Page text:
Objectives • Trace the roots and progress of Hitler’s campaign against the Jews. • Explore the goals of Hitler’s “final solution” and the nature of the Nazi death camps. • Examine how the United States responded to the Holocaust.
Terms and People • Holocaust − Nazi attempt to kill Jews and others considered “undesirable” • Nuremberg Laws − German laws discriminating against Jews • Kristallnacht − night of organized violence in which Jews were arrested and killed and synagogues and Jewish businesses destroyed • genocide − willful annihilation of a racial, political, or cultural group
Terms and People (continued) • concentration camp − camp where members of specially designated groups were confined • death camp − concentration camp where prisoners were systematically exterminated • War Refugee Board − U.S. board that worked with the Red Cross to save Jews
How did the Holocaust develop and what were its results? Hitler found a target for his anger and hatred in Jews and other “undesirables.” Nazi persecution resulted in the deaths of millions of people.
Roots of the Holocaust: • Racist belief that proclaimed Aryans superior to other people • Desire by Hitler and others to blame someone for Germany’s problems following World War I Hitler found someone to blame: the Jews.
At first, the focus of persecution was economic. • Jewish businesses were boycotted. • Jews were fired from their jobs. • Jews were barred from working in fields such as banking, law, and medicine.
The hatred directed against Jews soon turned violent. Hitler’s secret police carried out vicious attacks. During Kristallnacht, hundreds of Jews were killed and Jewish businesses and synagogues burned.
Beginning in the 1930s, Jews were forced from their homes, put onto trains, and taken to concentration camps. Hitler’s “final solution to the Jewish question” was genocide— extermination of all Jews. Political opponents and anyone labeled “undesirable” also were imprisoned.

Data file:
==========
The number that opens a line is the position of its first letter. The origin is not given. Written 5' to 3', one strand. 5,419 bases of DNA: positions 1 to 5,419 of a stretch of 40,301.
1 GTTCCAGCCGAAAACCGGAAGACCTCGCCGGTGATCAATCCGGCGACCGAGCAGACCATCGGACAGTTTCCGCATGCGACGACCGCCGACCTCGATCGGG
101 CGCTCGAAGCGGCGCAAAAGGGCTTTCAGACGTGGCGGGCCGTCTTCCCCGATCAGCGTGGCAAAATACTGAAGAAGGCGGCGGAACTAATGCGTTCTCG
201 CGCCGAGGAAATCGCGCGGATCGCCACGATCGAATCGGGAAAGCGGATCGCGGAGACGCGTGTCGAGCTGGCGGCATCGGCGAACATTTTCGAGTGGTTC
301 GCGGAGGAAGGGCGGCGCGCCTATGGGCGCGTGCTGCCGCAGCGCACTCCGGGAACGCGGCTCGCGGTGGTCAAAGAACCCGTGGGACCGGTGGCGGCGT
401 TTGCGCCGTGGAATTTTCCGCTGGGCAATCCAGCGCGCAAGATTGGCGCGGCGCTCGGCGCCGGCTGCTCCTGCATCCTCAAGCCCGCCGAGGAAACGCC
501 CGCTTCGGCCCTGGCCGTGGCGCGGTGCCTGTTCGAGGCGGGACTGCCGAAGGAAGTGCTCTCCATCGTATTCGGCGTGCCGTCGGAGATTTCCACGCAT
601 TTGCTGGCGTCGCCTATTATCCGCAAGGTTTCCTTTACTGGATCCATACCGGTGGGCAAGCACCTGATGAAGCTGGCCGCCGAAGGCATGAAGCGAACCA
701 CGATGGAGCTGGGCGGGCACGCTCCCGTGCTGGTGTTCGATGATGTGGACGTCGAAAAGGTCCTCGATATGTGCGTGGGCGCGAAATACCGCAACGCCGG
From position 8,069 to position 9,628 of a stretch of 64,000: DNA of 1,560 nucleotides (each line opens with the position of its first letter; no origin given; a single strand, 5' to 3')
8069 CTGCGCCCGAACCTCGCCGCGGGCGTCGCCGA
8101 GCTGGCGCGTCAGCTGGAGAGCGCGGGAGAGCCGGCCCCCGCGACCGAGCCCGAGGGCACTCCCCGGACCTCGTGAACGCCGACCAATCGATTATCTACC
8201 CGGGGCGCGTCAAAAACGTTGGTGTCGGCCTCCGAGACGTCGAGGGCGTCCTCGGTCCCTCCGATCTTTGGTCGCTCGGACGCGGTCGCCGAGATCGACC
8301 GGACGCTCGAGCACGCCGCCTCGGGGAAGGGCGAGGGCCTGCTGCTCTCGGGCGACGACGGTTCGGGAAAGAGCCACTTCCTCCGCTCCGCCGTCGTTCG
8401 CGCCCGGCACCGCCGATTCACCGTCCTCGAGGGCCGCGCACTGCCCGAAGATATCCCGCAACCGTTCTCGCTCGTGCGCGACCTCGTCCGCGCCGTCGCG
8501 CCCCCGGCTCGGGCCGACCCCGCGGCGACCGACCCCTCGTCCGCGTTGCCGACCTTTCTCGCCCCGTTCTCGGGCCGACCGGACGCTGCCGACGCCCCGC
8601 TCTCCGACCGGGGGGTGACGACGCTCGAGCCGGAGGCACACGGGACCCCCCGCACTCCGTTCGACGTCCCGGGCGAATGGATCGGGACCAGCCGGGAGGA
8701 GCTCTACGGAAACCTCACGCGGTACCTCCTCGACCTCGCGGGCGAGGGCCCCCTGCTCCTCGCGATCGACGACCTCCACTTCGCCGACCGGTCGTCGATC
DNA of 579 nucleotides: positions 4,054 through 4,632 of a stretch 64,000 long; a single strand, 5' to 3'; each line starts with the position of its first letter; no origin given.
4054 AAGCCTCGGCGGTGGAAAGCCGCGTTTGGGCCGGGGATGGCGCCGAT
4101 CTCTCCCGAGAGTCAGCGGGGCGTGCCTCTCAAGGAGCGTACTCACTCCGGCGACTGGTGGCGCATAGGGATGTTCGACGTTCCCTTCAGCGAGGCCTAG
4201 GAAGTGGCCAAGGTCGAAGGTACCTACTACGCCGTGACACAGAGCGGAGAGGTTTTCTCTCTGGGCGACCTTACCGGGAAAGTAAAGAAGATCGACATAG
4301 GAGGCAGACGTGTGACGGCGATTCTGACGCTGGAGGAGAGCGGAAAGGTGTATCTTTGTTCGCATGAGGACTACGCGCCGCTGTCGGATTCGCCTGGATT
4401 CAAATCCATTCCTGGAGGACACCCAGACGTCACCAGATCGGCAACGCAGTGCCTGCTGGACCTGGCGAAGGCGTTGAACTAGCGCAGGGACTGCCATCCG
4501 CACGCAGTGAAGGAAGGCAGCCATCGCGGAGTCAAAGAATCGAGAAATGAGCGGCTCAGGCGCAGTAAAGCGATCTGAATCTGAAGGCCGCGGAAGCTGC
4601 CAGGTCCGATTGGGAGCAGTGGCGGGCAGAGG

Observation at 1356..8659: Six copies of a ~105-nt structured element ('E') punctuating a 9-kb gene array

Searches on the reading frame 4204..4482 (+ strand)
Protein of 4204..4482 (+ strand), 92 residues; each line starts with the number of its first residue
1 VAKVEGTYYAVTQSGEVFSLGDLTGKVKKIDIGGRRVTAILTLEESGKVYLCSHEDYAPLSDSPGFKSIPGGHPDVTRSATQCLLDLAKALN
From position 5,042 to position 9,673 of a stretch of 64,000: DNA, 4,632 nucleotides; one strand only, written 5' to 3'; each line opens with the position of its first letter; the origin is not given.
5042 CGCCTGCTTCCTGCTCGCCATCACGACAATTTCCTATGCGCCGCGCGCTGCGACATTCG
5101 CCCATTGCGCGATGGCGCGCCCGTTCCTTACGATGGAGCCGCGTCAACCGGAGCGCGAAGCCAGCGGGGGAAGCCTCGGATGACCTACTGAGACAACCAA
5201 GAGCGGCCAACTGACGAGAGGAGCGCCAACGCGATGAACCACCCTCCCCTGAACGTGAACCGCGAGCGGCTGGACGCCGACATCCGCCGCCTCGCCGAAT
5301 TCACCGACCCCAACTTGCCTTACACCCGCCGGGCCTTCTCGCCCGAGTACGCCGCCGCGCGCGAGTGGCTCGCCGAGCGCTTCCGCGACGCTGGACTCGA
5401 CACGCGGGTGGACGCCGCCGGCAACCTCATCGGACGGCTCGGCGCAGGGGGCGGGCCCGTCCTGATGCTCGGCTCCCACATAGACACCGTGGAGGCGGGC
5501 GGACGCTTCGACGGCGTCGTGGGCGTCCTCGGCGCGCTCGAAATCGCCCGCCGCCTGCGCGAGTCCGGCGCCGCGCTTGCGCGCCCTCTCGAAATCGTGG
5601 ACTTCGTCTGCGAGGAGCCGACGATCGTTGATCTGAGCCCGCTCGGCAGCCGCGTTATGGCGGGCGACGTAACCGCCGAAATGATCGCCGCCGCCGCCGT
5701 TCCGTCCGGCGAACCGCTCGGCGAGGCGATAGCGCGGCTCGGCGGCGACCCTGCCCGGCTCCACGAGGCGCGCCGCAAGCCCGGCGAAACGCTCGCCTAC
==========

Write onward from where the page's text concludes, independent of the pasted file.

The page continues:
Some concentration camps were death camps. There, prisoners werekilled in gas chambers or shot, and their bodies burned.
Prisoners in other camps were forced to perform heavy labor, often brutalized by the guards. Some were tortured or subjected to horrible medical experiments. Death by starvation and disease was common. Millions of people died in concentration camps.
For years, the Allies had received reports of Jews being killed in Nazi camps. Yet little was done to stop it. • A 1943 conference to discuss possible rescue plans ended with no concrete action being taken. • The U.S. and other countries blocked Jews fleeing Germany from immigrating.
Some suggested they bomb the rail lines leading to the camps. But the military hesitated to divert resources needed in battle. Though they expressed concern, American leaders remained focused on their war plans. In 1944, Roosevelt created the War Refugee Board in an attempt to help Jews in Eastern Europe. Sadly, too few were saved.
When Allied soldiers liberated the camps at war’s end, they were stunned by the horror before them. Americans reacted with an outpouring of sympathy and a desire to help. Many survivors eventually found homes in the U.S.
The enormity of the Nazi crime led to renewed calls for an independent Jewish state. • The state of Israel was founded in 1948. • Truman immediately recognized the new nation, and the U.S. became a staunch ally.